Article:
Frank Wedekind was in many ways a forerunner of modern drama, in terms of both dramatic style of presentation and “revolutionary” content. He consequently had to fight censorship as well as lack of understanding on the part of the audience.
Although Wedekind’s uvre is indebted to naturalism , which was the reigning literary movement when he started writing, his own style turned away from the meticulous mimesis of naturalist description and psychology. Most of his characters are not true-to-life human beings; their features are often distorted and their behavior patterns exaggerated to the point that they appear to be marionettes rather than real people. They are representatives of ideas or types. This is why psychological criteria fail in the attempt to understand them and why they often speak in a stilted manner.
As a dramatist, Wedekind paved the way for expressionism, which practiced a similar antimimetic style of literary presentation, although its philosophical views were more comprehensive than those of Wedekind. Both Wedekind and German expressionism (which established itself around 1910) were hostile to modern industrial civilization. Although Wedekind’s criticism focused primarily on the role of women and sexuality in modern middle-class society, expressionism went far beyond those issues, painting a grim picture of commercialism (only a minor theme in Wedekind’s plays), modern technology, and war. Nevertheless, expressionist dramatists such as Georg Kaiser and Carl Sternheim learned much from Wedekind, as did a younger playwright whose international reputation was firmly established only after World War II: Bertolt Brecht. One dramaturgical device of Wedekind that Brecht adapted to his own intentions is the use of songs that are integrated into the text of the play.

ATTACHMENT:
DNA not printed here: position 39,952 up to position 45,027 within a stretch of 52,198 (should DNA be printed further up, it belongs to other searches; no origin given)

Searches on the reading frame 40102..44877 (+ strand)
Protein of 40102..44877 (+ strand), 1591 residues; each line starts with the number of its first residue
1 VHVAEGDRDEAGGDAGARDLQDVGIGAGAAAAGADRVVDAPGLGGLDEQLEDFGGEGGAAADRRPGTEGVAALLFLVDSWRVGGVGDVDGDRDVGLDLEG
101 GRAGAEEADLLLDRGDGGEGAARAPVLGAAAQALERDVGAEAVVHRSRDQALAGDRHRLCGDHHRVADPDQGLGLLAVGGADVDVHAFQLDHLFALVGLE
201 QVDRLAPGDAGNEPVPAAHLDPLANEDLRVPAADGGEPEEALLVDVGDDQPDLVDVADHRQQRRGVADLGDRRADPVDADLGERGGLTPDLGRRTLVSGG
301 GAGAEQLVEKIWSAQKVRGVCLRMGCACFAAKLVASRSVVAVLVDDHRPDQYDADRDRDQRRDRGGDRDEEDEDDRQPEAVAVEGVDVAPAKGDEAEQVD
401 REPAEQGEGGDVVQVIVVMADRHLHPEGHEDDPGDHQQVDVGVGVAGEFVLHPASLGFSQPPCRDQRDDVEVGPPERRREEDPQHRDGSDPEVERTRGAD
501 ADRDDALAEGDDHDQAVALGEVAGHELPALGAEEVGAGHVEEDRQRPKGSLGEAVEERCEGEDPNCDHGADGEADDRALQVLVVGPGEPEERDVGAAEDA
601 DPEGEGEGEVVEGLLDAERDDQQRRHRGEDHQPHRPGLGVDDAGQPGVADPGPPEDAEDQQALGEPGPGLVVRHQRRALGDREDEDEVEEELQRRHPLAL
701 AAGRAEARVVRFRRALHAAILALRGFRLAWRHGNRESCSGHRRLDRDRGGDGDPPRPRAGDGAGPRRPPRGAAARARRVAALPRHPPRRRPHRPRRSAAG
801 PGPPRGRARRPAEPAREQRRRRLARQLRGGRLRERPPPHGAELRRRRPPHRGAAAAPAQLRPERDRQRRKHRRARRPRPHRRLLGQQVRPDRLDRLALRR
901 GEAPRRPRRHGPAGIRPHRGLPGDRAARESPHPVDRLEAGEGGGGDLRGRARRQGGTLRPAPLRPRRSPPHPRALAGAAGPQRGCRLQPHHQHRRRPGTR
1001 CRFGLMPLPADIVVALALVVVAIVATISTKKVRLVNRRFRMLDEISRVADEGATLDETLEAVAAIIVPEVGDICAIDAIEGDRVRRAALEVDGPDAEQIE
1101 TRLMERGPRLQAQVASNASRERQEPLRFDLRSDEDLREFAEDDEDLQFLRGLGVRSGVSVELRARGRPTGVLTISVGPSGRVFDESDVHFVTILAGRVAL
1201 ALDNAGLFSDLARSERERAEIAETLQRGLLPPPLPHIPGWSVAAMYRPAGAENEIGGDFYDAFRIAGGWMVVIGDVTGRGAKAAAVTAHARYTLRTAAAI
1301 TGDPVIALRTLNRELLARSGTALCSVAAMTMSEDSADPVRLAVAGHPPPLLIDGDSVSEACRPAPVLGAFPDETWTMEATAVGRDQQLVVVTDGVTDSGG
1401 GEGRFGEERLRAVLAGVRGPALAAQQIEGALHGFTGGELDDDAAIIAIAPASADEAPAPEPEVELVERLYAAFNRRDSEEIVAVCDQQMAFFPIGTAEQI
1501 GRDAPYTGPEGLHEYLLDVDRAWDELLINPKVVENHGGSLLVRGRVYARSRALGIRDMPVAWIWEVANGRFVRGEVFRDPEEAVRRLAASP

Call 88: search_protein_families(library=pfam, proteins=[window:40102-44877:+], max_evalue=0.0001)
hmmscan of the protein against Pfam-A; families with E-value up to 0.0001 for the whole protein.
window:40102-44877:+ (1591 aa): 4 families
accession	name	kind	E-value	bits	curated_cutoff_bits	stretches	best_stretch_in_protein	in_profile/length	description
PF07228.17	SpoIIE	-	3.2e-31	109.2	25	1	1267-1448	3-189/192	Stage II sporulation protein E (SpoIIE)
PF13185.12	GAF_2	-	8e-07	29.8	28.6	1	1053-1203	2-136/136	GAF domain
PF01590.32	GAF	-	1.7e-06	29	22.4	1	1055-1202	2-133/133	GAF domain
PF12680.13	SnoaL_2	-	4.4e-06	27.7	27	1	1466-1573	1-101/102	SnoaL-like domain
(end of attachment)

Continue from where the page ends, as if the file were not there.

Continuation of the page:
Wedekind’s fight for a more liberated attitude vis-à-vis eros and sexuality was a courageous one; it helped to initiate the long process of challenging and ultimately changing a repressive morality. Today, after the “sexual revolution,” Wedekind’s message seems to have lost its sting and its urgency. Its provocative flavor is gone. Still, even though it has become dated, Wedekind’s work remains an important document of the cultural development of late nineteenth century and early twentieth century Germany.